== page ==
Two in three people (67 per cent) say that they do not mind if  health services are provided by a private company or the NHS as long as they remain free of charge, while 30 per cent disagree. A majority of Labour supporters (59 per cent) share this view. Working class people are the most likely to agree with this statement. Some 74 per cent of those in the bottom DE social group do not mind whether services are provided by a private firm or the NHS, compared to 62 per cent among the AB top grade.

Patrick Diamond, a former Downing Street policy adviser to Tony Blair and Gordon Brown, said: “These poll findings demonstrate there is a real appetite among the British electorate for higher taxes to ensure the NHS remains on a sustainable financial footing. The key policy issue is how to make NHS spending more transparent so voters know how well the extra money is being used, combined with measures that widen choice and control over services to maintain the public consensus for a universal, taxpayer-funded NHS.”

A survey for Lord Ashcroft, the former deputy Tory chairman, puts the Tories (33 per cent) two points ahead of Labour (31 per cent). The Tories are up five points and Labour down two since his last poll.

ComRes interviewed 1,005 GB adults by telephone between June 27-29. Data were weighted to be demographically representative of all GB adults. Data were also weighted by past vote recall. ComRes is a member of the British Polling Council and abides by its rules.

Start your day with The Independent, sign up for daily news emails
Have you tried new the Independent Digital Edition apps?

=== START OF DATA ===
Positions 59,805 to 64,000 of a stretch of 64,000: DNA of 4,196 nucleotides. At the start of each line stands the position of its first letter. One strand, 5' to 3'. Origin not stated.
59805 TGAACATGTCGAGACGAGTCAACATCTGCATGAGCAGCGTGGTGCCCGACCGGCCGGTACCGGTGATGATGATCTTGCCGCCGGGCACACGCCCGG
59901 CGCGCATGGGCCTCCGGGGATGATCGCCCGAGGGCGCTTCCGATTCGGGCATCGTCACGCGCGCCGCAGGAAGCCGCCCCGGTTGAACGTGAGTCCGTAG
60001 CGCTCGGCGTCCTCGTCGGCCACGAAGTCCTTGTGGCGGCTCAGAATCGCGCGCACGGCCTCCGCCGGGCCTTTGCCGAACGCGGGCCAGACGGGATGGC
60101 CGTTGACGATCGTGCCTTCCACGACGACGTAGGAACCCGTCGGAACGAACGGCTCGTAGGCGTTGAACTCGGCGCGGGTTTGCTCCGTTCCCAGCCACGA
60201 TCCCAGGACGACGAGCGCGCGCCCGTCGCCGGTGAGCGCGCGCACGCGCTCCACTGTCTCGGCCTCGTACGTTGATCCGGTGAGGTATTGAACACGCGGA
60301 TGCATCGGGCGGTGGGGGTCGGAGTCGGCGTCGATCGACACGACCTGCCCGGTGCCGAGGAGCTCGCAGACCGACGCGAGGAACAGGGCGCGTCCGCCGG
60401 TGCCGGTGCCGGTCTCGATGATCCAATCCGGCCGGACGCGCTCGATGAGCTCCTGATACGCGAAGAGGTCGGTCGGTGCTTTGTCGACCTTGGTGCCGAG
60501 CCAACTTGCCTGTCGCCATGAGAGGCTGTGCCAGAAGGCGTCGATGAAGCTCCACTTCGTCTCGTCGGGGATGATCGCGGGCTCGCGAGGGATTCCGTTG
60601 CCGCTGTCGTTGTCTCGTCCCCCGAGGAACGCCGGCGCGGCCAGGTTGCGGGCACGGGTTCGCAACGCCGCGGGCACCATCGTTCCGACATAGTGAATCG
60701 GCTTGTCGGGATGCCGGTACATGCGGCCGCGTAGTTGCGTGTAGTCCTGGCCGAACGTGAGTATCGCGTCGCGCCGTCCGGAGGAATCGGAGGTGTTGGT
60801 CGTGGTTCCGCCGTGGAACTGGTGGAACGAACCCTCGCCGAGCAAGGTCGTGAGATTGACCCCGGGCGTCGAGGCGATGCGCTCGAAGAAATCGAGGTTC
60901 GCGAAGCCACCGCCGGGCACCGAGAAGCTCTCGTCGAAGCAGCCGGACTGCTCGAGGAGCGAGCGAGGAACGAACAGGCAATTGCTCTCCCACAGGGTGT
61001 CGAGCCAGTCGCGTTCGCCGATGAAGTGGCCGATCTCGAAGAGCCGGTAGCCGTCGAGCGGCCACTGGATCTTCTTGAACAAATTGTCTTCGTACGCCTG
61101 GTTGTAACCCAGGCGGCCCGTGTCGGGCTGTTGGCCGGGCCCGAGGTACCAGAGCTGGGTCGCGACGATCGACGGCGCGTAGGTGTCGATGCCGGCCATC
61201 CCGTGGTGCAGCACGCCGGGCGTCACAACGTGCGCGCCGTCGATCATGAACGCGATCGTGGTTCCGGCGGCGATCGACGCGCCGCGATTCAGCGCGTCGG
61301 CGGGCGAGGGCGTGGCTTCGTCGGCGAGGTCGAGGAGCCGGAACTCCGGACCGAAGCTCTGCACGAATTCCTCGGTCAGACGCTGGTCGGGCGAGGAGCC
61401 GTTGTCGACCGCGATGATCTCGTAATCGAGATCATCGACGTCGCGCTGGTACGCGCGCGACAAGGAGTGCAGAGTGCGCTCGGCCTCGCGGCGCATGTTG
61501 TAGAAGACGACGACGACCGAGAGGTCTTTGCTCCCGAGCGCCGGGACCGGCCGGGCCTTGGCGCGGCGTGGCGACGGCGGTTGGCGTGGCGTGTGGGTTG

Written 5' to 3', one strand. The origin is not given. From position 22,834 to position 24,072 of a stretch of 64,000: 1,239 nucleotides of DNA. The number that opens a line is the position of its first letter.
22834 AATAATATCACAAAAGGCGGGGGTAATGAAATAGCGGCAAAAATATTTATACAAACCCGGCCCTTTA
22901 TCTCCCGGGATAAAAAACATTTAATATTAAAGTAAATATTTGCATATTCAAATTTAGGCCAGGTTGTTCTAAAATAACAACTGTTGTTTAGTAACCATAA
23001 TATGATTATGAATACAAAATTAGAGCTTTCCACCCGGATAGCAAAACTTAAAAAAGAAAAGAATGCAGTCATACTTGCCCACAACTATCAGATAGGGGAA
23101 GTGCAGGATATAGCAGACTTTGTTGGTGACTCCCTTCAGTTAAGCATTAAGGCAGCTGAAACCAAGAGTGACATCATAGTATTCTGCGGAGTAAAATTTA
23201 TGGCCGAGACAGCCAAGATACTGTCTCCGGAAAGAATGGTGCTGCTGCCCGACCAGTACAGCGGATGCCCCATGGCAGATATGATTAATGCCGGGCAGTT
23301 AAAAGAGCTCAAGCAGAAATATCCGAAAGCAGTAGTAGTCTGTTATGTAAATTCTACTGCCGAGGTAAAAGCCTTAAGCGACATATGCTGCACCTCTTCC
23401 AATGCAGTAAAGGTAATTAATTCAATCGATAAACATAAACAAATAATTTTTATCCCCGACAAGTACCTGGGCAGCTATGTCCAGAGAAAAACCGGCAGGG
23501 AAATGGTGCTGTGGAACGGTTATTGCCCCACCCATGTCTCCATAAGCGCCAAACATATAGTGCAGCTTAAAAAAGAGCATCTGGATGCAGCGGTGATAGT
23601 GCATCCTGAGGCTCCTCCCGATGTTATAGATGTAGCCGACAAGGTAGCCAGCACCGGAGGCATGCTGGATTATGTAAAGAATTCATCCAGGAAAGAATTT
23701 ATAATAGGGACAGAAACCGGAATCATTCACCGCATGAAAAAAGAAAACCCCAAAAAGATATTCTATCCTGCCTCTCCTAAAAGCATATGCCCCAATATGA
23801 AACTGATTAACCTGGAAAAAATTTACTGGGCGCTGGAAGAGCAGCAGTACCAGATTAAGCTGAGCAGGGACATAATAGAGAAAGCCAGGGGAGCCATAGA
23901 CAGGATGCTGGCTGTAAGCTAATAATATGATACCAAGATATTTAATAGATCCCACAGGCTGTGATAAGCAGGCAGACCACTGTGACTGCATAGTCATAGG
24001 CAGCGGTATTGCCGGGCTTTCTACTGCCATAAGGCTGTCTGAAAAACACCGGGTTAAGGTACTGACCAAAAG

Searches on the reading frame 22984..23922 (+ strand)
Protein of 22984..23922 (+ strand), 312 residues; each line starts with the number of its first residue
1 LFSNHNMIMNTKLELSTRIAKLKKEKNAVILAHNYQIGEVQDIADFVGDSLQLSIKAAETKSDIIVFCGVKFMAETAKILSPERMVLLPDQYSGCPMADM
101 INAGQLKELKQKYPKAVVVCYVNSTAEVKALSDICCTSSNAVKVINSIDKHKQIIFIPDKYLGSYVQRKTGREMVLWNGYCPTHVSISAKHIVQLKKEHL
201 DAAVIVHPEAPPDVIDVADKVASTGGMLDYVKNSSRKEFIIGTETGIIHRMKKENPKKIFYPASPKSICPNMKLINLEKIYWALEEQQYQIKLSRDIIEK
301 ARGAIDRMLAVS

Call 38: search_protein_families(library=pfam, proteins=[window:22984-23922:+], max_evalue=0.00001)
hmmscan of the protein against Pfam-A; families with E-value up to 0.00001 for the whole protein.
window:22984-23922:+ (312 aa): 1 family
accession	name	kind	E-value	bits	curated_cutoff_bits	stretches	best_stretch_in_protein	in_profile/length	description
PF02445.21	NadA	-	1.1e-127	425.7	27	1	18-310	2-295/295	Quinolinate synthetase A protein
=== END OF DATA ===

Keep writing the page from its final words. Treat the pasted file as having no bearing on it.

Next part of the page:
ebooksAn introduction to the ground rules of British democracy
Latest stories from i100
Have you tried new the Independent Digital Edition apps?
Independent Dating

By clicking 'Search' you
are agreeing to our
Terms of Use.

iJobs Job Widget
iJobs General

Recruitment Genius: Technical Author / Multimedia Writer

Negotiable: Recruitment Genius: This recognized leader in providing software s...

Recruitment Genius: Clinical Lead / RGN

£40000 - £42000 per annum: Recruitment Genius: This is an exciting opportunity...

Recruitment Genius: IT Sales Consultant

£35000 - £40000 per annum: Recruitment Genius: This IT support company has a n...

Recruitment Genius: Works Engineer

Negotiable: Recruitment Genius: A works engineer is required in a progressive ...

Day In a Page

Isis profits from destruction of antiquities by selling relics to dealers - and then blowing up the buildings they come from to conceal the evidence of looting

How Isis profits from destruction of antiquities

Robert Fisk on the terrorist group's manipulation of the market to increase the price of artefacts
Labour leadership: Andy Burnham urges Jeremy Corbyn voters to think again in last-minute plea

'If we lose touch we’ll end up with two decades of the Tories'

In an exclusive interview, Andy Burnham urges Jeremy Corbyn voters to think again in last-minute plea